June 3, 2015
At the AfricaSan4 conference for Sanitation and Hygiene, held in Dakar, Senegal in May 2015, the unofficial theme was dignity, so it is apt that when it came to naming AfricaSan’s Ministerial Declaration for Water and Sanitation, it was called Ngor, meaning dignity in Wolof, the Senegalese national language.
The Ministers attending AfricaSan4 have delivered a succinct and impactful successor to the eThekwini Commitments delivered at AfricaSan3. The Ngor Declaration on Sanitation and Hygiene defines clear, achievable commitments intended to deliver dignity and equity in sanitation and hygiene in Africa in the next fifteen years. So, what does the new Declaration do for handwashing?
The Ngor Declaration explicitly recognizes the failure of many African countries to deliver large-scale hygiene behavior change thus far, and acknowledges that poor hygiene practices result in “a huge burden of disease”. The Declaration calls for universal access to “adequate and sustainable” hygiene services by 2030, including, encouragingly, an explicit commitment to the provision of “functional hand-washing facilities in public institutions and spaces.”
The Declaration also focuses on eliminating inequities of access to sanitation and hygiene. To do so, it seeks to mobilize political support, engage the private sector in innovation, and includes the explicit commitment of government resources, including a commitment to consistently increase sanitation and hygiene budget lines on an annual basis by a minimum of 0.5% of a country’s Gross Domestic Product by 2020. There is also a commitment to strengthen human resources capacity, coordinating across sectors (including water, health, nutrition, education, gender and the environment), and undertaking government-led monitoring, evaluation and learning. With the right funding and leadership, these ambitious commitments can be delivered.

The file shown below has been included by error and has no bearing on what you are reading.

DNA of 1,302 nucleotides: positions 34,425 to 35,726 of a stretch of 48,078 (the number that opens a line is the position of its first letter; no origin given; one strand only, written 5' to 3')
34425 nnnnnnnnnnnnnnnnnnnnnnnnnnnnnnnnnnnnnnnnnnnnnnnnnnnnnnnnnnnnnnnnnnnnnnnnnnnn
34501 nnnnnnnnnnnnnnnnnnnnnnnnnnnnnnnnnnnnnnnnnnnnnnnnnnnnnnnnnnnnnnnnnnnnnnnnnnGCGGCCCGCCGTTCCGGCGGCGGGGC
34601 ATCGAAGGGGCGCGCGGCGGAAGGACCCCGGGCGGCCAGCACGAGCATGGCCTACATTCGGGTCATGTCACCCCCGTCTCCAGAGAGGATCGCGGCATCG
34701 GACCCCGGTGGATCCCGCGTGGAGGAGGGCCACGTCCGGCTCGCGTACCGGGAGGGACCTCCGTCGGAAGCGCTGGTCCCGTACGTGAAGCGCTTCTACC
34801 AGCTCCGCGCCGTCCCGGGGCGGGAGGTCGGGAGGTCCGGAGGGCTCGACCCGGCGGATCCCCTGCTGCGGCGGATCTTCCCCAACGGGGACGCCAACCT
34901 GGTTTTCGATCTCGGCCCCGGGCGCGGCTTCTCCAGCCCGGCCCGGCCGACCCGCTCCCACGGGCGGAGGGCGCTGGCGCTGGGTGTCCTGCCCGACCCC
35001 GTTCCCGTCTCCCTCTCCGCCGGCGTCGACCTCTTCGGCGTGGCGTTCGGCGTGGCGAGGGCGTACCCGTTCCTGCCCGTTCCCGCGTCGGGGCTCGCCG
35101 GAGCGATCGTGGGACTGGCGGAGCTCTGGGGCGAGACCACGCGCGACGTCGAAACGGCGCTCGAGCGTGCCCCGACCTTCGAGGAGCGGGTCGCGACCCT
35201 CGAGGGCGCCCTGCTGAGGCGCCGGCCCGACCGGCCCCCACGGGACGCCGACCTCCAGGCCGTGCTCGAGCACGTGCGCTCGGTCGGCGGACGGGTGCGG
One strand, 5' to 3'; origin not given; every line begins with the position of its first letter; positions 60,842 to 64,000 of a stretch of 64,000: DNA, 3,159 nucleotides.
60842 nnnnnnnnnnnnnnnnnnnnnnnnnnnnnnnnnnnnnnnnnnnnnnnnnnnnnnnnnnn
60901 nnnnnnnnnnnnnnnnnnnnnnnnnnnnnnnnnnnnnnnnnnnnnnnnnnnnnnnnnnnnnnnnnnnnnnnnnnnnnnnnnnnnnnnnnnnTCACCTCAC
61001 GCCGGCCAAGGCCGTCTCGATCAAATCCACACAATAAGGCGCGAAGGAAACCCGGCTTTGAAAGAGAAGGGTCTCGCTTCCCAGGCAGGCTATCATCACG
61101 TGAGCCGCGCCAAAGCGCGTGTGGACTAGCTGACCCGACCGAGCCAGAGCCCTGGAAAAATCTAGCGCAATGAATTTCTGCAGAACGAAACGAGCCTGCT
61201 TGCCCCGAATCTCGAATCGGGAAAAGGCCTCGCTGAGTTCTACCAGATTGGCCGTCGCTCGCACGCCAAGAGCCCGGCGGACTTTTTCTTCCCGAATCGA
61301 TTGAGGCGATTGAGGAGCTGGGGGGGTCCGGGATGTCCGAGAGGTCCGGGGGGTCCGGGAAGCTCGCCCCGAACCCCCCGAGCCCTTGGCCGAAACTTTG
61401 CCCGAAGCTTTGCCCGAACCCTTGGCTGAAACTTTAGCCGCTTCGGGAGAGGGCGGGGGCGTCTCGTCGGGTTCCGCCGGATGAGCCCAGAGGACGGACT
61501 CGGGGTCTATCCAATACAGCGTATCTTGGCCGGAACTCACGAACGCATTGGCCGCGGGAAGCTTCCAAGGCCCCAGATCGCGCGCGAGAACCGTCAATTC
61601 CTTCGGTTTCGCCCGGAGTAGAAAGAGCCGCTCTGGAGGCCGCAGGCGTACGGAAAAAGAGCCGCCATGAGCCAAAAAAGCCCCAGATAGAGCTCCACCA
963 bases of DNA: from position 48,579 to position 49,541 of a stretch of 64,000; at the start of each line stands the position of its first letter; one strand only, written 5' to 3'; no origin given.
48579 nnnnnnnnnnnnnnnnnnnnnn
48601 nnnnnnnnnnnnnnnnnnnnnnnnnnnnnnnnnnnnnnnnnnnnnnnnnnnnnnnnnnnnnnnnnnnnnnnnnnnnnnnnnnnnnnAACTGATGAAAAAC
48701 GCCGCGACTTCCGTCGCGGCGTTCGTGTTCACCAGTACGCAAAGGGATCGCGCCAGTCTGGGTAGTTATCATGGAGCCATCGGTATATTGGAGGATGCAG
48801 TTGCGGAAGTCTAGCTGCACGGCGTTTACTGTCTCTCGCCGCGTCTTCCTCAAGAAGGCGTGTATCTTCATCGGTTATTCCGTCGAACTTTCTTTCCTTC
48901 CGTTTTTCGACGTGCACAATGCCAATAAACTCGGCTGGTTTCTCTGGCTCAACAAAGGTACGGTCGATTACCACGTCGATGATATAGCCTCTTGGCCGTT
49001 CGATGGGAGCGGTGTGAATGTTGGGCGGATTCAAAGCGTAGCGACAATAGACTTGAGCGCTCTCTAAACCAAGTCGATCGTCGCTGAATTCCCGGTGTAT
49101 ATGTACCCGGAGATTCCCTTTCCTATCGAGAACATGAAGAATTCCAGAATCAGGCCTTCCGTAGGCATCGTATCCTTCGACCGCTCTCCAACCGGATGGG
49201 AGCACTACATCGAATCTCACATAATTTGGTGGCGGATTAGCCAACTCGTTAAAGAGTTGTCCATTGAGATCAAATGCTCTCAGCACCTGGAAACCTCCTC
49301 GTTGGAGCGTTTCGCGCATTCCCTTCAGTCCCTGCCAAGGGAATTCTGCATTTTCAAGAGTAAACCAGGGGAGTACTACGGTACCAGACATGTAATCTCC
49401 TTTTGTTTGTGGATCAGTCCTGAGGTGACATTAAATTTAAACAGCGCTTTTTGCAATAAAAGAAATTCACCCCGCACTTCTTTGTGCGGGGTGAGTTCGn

These new commitments come at an interesting moment. With many eyes focused on the drafting of the Sustainable Development Goals (SDGs) this summer, how does the Ngor Declaration fit with the commitments associated with the imminent SDGs? The Declaration explicitly welcomes the SDG draft target “By 2030, achieve access to adequate and equitable sanitation and hygiene for all and an end to open defecation, paying special attention to the needs of women and girls and those in vulnerable situations”. The Ngor Declaration calls to integrate this target into national policies and plans.
It is ironic that despite the resounding prioritization of hygiene by Ministers at AfricaSan4, the latest feedback from the SDG deliberations indicate that hygiene is in danger of being dropped from the official list of indicators under consideration. We hope that the Inter-Agency and Expert Group on Sustainable Development Goal Indicators will hear the voices of the Ministers from AfricaSan4, respect their priorities as defined in the Ngor Declaration, and ensure that hygiene is measured alongside sanitation in the SDGs.
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